The union representing Cuyahoga County jailers said cases of officers using force against inmates as discipline are not the norm inside the county lock-up.
"We think it's very isolated and have not been made aware of what the current allegation is, but through time there have been very few use of force incidents in our jail," said Dan Leffler, Chief of Staff for the Ohio Patrolmen's Benevolent Association.
In a review of jail operations, a U.S. Marshal Service team wrote that interviews with inmates revealed "strong and consistent" allegations of brutality, use of force as punishment and cruel treatment of inmates by guards. In one case, inspectors said they confirmed that use of force was used as a punishment and turned the case over to the FBI to investigate. Many of the allegations referenced the jail's Security Response Team.
"They're responding to sort of emergency situations," said Leffler. "I would say it would not be unusual for inmates to feel there was a certain amount of intimidation, but that's because what they're there to do was to sort of alleviate an ongoing emergency."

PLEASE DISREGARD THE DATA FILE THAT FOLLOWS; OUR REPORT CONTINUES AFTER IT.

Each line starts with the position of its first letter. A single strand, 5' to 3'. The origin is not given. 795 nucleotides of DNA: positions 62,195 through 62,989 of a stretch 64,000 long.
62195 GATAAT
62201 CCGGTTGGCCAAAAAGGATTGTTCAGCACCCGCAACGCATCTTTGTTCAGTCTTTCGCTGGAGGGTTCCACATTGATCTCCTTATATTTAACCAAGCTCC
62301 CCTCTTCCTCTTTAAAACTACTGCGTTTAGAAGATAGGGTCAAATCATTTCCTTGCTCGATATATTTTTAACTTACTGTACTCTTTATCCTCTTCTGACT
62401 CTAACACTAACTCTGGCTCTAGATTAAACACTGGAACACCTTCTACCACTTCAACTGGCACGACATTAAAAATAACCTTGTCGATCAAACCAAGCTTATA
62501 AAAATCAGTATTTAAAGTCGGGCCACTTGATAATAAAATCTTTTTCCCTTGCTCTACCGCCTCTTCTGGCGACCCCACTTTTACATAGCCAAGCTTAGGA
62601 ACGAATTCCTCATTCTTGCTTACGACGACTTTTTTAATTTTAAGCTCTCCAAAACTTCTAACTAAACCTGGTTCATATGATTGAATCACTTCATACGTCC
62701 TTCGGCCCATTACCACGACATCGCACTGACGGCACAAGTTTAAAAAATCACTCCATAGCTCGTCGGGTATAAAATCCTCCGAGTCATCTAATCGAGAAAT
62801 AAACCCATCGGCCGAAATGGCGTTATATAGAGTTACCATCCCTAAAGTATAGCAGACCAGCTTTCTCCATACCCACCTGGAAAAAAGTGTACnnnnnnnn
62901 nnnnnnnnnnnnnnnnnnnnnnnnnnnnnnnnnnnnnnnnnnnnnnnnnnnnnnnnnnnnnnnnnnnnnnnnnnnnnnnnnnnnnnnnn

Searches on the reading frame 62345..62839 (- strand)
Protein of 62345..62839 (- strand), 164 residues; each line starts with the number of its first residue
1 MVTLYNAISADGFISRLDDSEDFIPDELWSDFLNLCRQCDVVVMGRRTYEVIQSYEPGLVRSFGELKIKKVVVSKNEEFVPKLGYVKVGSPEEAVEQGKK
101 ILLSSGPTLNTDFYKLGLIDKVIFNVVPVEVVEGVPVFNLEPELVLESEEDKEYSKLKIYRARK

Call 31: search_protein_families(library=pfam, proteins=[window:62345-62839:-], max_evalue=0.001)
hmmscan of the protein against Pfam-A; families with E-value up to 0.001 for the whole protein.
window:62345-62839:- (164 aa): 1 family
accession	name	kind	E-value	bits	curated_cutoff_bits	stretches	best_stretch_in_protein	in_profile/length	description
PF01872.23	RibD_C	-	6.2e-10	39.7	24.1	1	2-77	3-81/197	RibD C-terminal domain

Leffler denied there was an "us against them" mentality between inmates and guards, but said that overcrowding and understaffing can lead to issues.
"Obviously, the more you increase the number of inmates compared to officers, there's going to be inherent tension there," said Leffler.
According to the U.S. Marshal's report, Cuyahoga County jail was 655 inmates above capacity and short 96 corrections officers.
In some cases, Leffler said guards have had to supervise three or four times the number of inmates they would typically have to watch.
Inspectors noted shortages of officers led to "Red Zoning," a situation where inmates were locked down in their cells for 27 or more hours. In one case, the report noted red zoning lasted 12 days in a row.
Leffler said he's hoping a task force will be assembled to look for solutions to the jail's problems.